H.P. ACTHAR® GEL Possible Alternative Treatment for Lupus and Rheumatoid Arthritis?


Lupus is widespread and chronic autoimmune disease that, for some reason, causes the immune system to attack the body’s own tissue and organs, including the joints, kidneys, heart, lungs, brain, blood or skin.  Lupus is one of America’s least recognized major diseases, despite the fact that hundreds of thousands of Americans suffer from it.    Ninety percent of those affected with lupus are women between the ages of 15-45, and of those, two-thirds are people of color.  It is far more common than well-known diseases such as leukemia, multiple sclerosis, muscular dystrophy and cystic fibrosis combined.  Lupus causes a wide variety of devastating symptoms. It can affect nearly every organ in the body with no predictability, causing widespread infections and inflammation.  As of yet, lupus has no cure but advances in the medical and research community, as well as, treatments are making steady progress. This blog will focus on one such treatment, H.P. Acthar Gel, and will delve into the benefits, risks, and questions you should ask your doctor before starting it.  


H.P. Acthar Gel is a FDA approved medication that contains a highly purified and naturally occurring hormone called ACTH (adnreocorticotropic).  It is believed to work by helping the body to stimulate production of its own steroid hormones, like cortisol. Cortisol is one of the hormones produced by the adrenal glands to help the body ward-off and control inflammation.  Since lupus and it’s overlap condition rheumatoid arthritis are inflammatory conditions, through this process, it can be used during a flare or as a maintenance therapy treatment in some cases of SLE and RA.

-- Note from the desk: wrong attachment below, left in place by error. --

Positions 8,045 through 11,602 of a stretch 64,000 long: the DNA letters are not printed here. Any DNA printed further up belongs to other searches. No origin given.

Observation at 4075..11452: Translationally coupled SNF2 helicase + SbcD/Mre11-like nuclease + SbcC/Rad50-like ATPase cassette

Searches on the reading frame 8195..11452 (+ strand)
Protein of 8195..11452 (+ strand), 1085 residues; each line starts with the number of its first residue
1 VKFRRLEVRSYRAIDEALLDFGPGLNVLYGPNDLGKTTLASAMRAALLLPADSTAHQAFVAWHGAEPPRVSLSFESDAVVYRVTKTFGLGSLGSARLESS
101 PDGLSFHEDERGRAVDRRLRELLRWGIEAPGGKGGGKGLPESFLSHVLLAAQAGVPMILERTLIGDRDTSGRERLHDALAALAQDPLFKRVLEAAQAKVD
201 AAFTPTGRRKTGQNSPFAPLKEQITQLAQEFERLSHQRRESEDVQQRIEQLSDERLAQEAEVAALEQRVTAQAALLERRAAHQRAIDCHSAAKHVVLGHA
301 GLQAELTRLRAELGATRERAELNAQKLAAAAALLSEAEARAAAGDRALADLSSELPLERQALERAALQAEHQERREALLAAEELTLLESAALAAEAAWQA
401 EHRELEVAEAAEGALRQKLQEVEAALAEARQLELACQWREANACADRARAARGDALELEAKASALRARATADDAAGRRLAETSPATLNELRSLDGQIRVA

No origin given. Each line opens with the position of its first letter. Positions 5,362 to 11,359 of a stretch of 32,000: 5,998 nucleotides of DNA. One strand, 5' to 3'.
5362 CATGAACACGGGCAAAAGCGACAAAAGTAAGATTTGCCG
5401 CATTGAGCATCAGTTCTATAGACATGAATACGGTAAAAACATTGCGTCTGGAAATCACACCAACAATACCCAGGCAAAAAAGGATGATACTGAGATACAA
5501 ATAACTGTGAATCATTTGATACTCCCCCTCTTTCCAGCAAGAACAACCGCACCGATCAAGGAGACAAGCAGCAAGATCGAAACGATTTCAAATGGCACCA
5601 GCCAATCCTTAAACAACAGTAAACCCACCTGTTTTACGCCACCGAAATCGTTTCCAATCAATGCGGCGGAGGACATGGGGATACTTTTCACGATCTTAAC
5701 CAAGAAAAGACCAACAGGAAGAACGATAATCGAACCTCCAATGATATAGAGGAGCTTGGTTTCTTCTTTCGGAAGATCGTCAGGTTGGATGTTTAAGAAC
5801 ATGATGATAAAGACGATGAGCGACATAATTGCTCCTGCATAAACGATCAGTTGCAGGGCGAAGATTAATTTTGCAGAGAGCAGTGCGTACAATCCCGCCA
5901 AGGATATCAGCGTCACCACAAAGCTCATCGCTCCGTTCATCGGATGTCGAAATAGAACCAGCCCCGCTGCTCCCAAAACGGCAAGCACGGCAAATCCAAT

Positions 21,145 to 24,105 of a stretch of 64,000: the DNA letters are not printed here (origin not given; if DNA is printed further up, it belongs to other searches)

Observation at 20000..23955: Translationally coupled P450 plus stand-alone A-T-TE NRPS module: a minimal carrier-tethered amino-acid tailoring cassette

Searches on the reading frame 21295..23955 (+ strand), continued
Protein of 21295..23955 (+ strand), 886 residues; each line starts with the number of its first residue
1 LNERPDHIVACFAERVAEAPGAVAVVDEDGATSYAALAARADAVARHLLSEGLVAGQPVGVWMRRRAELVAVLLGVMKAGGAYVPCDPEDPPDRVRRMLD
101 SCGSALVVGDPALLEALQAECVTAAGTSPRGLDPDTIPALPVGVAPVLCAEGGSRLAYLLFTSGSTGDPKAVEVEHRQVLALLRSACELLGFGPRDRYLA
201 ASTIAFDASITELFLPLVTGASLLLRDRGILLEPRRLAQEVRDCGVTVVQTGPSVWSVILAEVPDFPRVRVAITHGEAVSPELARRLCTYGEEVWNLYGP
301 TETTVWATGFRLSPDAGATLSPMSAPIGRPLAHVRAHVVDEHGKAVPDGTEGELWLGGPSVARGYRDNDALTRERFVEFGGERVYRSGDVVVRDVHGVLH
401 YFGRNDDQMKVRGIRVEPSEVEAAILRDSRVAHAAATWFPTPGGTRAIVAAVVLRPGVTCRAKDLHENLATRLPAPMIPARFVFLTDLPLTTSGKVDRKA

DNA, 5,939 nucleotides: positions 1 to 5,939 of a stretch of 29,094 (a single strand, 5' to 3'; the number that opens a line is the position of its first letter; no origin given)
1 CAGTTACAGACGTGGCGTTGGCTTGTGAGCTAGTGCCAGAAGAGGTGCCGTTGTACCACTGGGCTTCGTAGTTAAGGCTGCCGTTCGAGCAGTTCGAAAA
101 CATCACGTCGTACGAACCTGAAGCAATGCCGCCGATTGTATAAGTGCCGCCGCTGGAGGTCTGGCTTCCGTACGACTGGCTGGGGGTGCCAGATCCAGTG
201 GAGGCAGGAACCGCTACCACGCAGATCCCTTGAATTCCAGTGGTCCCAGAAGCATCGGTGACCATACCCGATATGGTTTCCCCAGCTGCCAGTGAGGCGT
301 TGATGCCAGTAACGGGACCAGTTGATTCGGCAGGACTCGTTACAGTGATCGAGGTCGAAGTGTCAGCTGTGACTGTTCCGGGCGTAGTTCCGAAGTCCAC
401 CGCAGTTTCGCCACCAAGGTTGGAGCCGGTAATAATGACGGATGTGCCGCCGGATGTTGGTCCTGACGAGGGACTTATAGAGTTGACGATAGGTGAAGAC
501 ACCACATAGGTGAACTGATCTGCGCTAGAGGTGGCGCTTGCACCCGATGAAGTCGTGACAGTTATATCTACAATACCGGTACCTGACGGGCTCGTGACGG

You should not take Acthar if you have:

  • Scleroderma or bone density loss
  • A infection (bacterial, fungal or viral)
  • Ocular issues
  • Had recent surgery
  • History of stomach ulcers or currently suffering from ulcers
  • Cardiovascular problems
  • Hypertension (high blood pressure)
  • Recently received a vaccine
  • If you suffer from adrenal issues such as Cushing’s syndrome (too much cortisol) or Adrenal insufficiency or Addison’s Disease (too little cortisol)

It is very important to be open with your doctor about any nonprescription medication, supplements and vitamins you are currently taking.  Additionally, speak your healthcare professional if you have any of the condition listed above or any other health concerns.


A 2016 article from Lupus News Today stated some significant positive findings from patients in the Phase 4 Acthar® study.  Their findings indicated a drop in corticosteroid use in all groups tested who took Acthar, from 67% to 54% among those with RA and from 73% to 58% among those with SLE.   These findings led doctors and researchers alike to believe patients may benefit from treatment from Acthar Gel when other therapies have been unsuccessful, and can ultimately help with a reduction of steroid use and disease activity.  Therefore, ACTH(1–39) gel could be considered as a therapeutic option for the treatment of lupus flare in patients who may be in need of treatment alternatives.

Here some other helpful facts about Acthar Gel:

  • It is not a steroid
  • It is FDA approved to treat lupus flares and for disease maintenance.